Cost is King for Passenger Car Positioning - Inside GNSS - Global Navigation Satellite Systems Engineering, Policy, and Design

Cost is King for Passenger Car Positioning

For passenger car companies developing advanced driver assistance and automated driving systems, absolute positioning is critical to the overall solution. However, providing cost-effective systems is key for high-volume applications from price-conscious automotive OEMs.

With nearly four decades of experience, Trimble Inc. has been a leader in precise positioning systems for passenger cars. The company has provided its RTX technology for GNSS/GPS correction to General Motors for the Super Cruise hands-free highway driving system since 2018 and more recently for the hands-off freeway driving capabilities of Nissan’s ProPILOT Assist 2.0 on the 2023 Ariya electric SUV.

At Informa’s AutoTech event in Novi, MI, last month, we caught up with Marcus McCarthy, Director, of Autonomous Navigation Solutions, for Trimble’s on-road division, to discuss the latest trends and challenges for passenger-car positioning.

The company’s GNSS chips are used extensively in agriculture and construction applications for which the value of positioning is higher and tied into a business process. That is not the case for the passenger car industry, which tends to use comparatively low-end GNSS receivers from other suppliers with one or two frequencies and a limited number of channels—all for cost reasons, according to McCarthy.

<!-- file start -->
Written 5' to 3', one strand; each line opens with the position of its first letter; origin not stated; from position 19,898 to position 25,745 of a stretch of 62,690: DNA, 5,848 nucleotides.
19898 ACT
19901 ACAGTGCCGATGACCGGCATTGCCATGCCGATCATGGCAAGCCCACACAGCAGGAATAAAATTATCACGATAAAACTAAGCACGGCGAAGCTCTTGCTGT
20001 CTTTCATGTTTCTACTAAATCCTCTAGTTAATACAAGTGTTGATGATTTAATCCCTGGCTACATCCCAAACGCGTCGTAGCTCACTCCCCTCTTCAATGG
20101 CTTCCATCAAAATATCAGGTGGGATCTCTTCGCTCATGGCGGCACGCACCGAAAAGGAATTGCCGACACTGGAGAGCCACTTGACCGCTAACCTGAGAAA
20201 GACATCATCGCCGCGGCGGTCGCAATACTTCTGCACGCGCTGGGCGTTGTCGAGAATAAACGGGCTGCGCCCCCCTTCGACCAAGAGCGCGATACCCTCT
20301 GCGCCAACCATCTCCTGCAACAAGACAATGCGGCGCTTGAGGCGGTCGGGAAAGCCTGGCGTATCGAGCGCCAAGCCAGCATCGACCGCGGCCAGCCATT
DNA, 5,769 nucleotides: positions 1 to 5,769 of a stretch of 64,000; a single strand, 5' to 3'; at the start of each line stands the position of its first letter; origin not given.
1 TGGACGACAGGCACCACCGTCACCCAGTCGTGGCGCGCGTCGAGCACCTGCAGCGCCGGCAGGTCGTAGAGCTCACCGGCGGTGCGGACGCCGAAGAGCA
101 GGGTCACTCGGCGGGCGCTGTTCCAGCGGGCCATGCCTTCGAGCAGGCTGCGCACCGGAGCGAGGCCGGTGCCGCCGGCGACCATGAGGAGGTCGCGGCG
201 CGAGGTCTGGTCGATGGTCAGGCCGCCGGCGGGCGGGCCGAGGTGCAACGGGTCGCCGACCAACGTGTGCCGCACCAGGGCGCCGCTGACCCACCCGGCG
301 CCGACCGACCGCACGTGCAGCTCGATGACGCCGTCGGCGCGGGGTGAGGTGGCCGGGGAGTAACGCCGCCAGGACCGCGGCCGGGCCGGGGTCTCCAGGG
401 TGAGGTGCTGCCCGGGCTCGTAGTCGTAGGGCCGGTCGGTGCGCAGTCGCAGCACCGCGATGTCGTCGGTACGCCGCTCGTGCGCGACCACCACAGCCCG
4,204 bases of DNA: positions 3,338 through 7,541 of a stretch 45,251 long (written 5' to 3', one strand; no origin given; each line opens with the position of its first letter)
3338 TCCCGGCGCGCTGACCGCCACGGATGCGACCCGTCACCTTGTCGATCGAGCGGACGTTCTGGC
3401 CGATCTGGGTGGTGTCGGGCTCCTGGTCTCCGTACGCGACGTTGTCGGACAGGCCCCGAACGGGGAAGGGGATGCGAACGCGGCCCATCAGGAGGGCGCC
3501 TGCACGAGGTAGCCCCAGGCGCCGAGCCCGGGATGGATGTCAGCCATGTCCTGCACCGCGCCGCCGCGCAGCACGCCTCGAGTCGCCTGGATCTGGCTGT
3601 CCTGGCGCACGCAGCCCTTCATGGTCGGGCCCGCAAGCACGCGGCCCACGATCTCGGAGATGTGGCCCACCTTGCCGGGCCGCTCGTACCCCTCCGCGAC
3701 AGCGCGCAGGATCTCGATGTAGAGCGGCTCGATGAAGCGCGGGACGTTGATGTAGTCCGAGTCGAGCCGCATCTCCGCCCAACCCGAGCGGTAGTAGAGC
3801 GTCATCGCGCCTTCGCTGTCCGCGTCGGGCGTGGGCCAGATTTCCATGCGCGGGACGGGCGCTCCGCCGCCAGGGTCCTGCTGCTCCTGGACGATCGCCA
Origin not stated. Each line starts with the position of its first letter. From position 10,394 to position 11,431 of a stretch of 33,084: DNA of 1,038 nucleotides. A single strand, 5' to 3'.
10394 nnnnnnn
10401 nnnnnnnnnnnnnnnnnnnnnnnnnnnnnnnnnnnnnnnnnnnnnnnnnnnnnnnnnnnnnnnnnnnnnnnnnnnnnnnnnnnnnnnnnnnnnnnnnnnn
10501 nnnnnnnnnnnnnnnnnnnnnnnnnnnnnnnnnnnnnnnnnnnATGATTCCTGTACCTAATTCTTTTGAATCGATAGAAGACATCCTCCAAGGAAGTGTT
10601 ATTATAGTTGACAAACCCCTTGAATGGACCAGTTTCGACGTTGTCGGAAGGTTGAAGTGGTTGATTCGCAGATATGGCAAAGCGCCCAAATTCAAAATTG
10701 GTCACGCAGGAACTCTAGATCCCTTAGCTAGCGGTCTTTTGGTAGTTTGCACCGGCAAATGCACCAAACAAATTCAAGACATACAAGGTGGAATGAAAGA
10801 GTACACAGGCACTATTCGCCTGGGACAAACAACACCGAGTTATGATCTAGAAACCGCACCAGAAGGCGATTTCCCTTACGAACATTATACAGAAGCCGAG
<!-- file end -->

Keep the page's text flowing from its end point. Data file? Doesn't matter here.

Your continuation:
For passenger cars, the company avoids hardware but provides positioning-engine software that makes the best use of the data stream to and from GNSS receiver chips. Its solution improves the average precision from roughly 3-10 m to better than 20 cm in open skies, which makes a big difference in the targeted car applications, he said. “The challenge for us over the last number of years has been to make those inexpensive receivers as accurate as possible” with software.

The company’s positioning engine does this by outputting position, time, and orientation data, which are fused with data from precision maps and sensors like cameras or lidars. If data from those sources “line up, within reason,” then the system is deemed safe and can be used for driving, he said. If they’re not, that’s a risky situation, and so the system disengages.

“For a lane that is 3 m wide, a tolerance within that 20 cm is generally going to be good enough,” he said, for Trimble’s systems used in SAE Level 2 and 3 automated driving systems. However, he says that higher levels of autonomy may need greater precision—in the 10-cm range.

“We already have R&D systems that are there,” McCarthy said. “We will get there with this inexpensive [GNSS receiver] technology.”

However, he says that error estimation is even more important than precision at higher autonomy levels.

“When we output a position, we also output an estimate of error with that position,” he explained. “That estimate of error, in my mind, is more important than the precision of the position because it tells the system whether it can use the position data or not. It’s kind of a black-and-white thing when it comes to saving lives.”

At what point is the data not usable? He put it into numbers.

“The target integrity risk of 10-7, which is one failure in 1244 years of continuous operation,” said McCarthy. “When we get to Level 4, that’s the standard [at which] we’re operating. I’m not going to trust my family in a vehicle if it’s not operating at that level.”